Can Readers, Newspapers and the Web Get Along?

Earlier this month, two Dallas newspapers begun an “experiment” which involves running the same review of the same concert for both papers instead of having two critics write about the concert providing two different perspectives. This experiment is an attempt on one level to cut costs and help newspapers get more bang for their buck when it come to paying the writer and filling newspaper page with content.

But critics have argued that this type of experiment will only further diminish the importance of balanced cultural criticism and result in a water-down, one-sided perspective that ultimately hurts the reader and kills arts criticism.

From a business perspective the experiment makes sense but what I really think is that newspapers should spend more time figuring out how to become relevant again in terms of how they present stories and most importantly how readers get and digest and process entertainment journalism.

Yes, newspapers need to figure out is what is really important to reader and fans. But readers and arts fans also need to take a look at themselves and ask if they even care about reading arts criticism and why it’s important.

As I’ve learned more about human behavior, I know that if people truly believe that their getting something by acting or paying money, they’ll also have a reason to read a story. They will pay money for it. And if newspapers want to make readers want to pay for the paper then they have to give readers something that resonates with them. Clearly the old model of the newspaper needs to be re-thought and evolve. What good does it do for newspapers to freak out and miss a chance to find new way to engage readers. Likewise, readers need to take full advantage of the situation. Newspapers have never been more attentive or open to suggestions.

Do fans want in-depth criticism?

Do newspapers really understand their readers?

Have readers let newspapers have a chance to figure them out?

Do newspapers see any value in taking the time to figure out readers and take chances with new mediums?

There are more questions but the important thing for newspapers and readers is not to stop asking questions. Both sides must figure out what they want the future to look like.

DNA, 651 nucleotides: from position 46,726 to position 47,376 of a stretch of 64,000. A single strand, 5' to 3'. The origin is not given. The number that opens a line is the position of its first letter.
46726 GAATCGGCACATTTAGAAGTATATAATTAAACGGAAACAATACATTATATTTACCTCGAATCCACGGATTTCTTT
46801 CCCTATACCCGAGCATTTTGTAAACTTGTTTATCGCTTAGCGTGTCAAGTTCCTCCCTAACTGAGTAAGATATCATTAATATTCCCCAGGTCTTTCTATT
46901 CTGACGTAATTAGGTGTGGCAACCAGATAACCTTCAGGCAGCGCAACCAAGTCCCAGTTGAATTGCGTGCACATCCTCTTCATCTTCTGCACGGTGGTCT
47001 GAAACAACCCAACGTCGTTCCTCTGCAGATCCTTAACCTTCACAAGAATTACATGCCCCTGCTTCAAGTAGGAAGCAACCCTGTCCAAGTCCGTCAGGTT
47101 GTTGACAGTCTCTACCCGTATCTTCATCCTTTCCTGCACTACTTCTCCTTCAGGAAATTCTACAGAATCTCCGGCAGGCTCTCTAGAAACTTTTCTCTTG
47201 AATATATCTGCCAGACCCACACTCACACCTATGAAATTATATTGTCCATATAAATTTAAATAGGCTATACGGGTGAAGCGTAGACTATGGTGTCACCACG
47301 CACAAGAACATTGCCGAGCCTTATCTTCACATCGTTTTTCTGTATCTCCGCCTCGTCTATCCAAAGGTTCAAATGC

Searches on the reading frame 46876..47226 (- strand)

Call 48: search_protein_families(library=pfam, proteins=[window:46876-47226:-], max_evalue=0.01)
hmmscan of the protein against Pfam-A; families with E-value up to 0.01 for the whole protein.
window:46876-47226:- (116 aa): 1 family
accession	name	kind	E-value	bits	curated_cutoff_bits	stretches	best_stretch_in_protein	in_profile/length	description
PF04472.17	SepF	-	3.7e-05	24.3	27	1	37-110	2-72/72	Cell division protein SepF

I love newspapers. I love both the nostalgia of the ink on my fingers and the crinkle of the paper. I also love the feeling of being informed, of being challenged, of reading a good news story in print that makes me think differently. But I also believe that print newspapers should serve a different role in my life other than to give my eyes a rest from the digital hypnotizing of the internet computer screen, which is really what it’s become lately. It kills me to type that because I studied media and journalism in college and I’ve always loved what a newspaper means and represents but the model and the significance needs to be rethought.

I also love the freedoms that the internet presents. I love the immediacy of the web and I’ll take the flaws and perks of web and citizen journalism, hoping the print newspapers will find a way out of the coffins they built when power of web journalism flexed its muscles with advent and evolution of the internet.

It will take a while to see if readers choose whether or not they want newspapers to provide them with daily news and quality journalistic reporting. But newspapers also have to ask themselves what role the arts and entertainment play in the lives of readers.

Because clearly blogs and the internet are delivering what readers want and in the why they want it. This doesn’t mean the newspapers have to go extinct. It just means that they have to reevaluate what entertainment journalism means to readers and how far readers are willing to go to get the best—and for the pink elephant in the room—whether or not readers feel that should pay for it.

I think part of this issue is based on quality and not necessarily on the medium or the accessibility of the internet.

This may seem like a gutsy move but newspapers should force readers to choose what they think is most important to read.

If readers don’t care that they’re only getting one perspective of a live concert performance and the fact that newspapers are double-dipping to save money, then newspapers have no reason to care either. It’s a nasty circle, and it does no good for critics to whine and moan amongst each other.

I’ve asked this question before. And I’ll ask it again.

Do you reader and fans really care to read two takes on the same concert? Does this serve a purpose in our lives?

As a music writer and journalist, I know the value of having two perspectives but again…

Do fans really care? Do fans see the value? And are they willing to pay for it?

If fans do then shouldn’t they pay for it? Fans shouldn’t expect to get multiple view points at a lower price and expect the newspaper to survive. Any reader or fan who does expect this doesn’t understand how a business works.

I’m putting the question back in the readers and fans court for 2009 and beyond.

Making art shouldn’t always be about making money, but ask any independent artist and they’ll tell that if you want what you believe in to continue then you have to support it with your time and resources.

Readers have to tell newspapers what they want and what they’re willing to pay for. Then maybe newspaper might be able to come up with something better than running the same review in two different papers.

If readers really care, it’s up to them to do something. Being passive reactive consumers will only give us what we’ve always gotten.

How about you? What are you going to do?

Share and Enjoy:
  • Facebook
  • Twitter
  • Digg
  • StumbleUpon
  • del.icio.us
  • email
  • RSS
  • Google Buzz
  • Technorati
  • ThisNext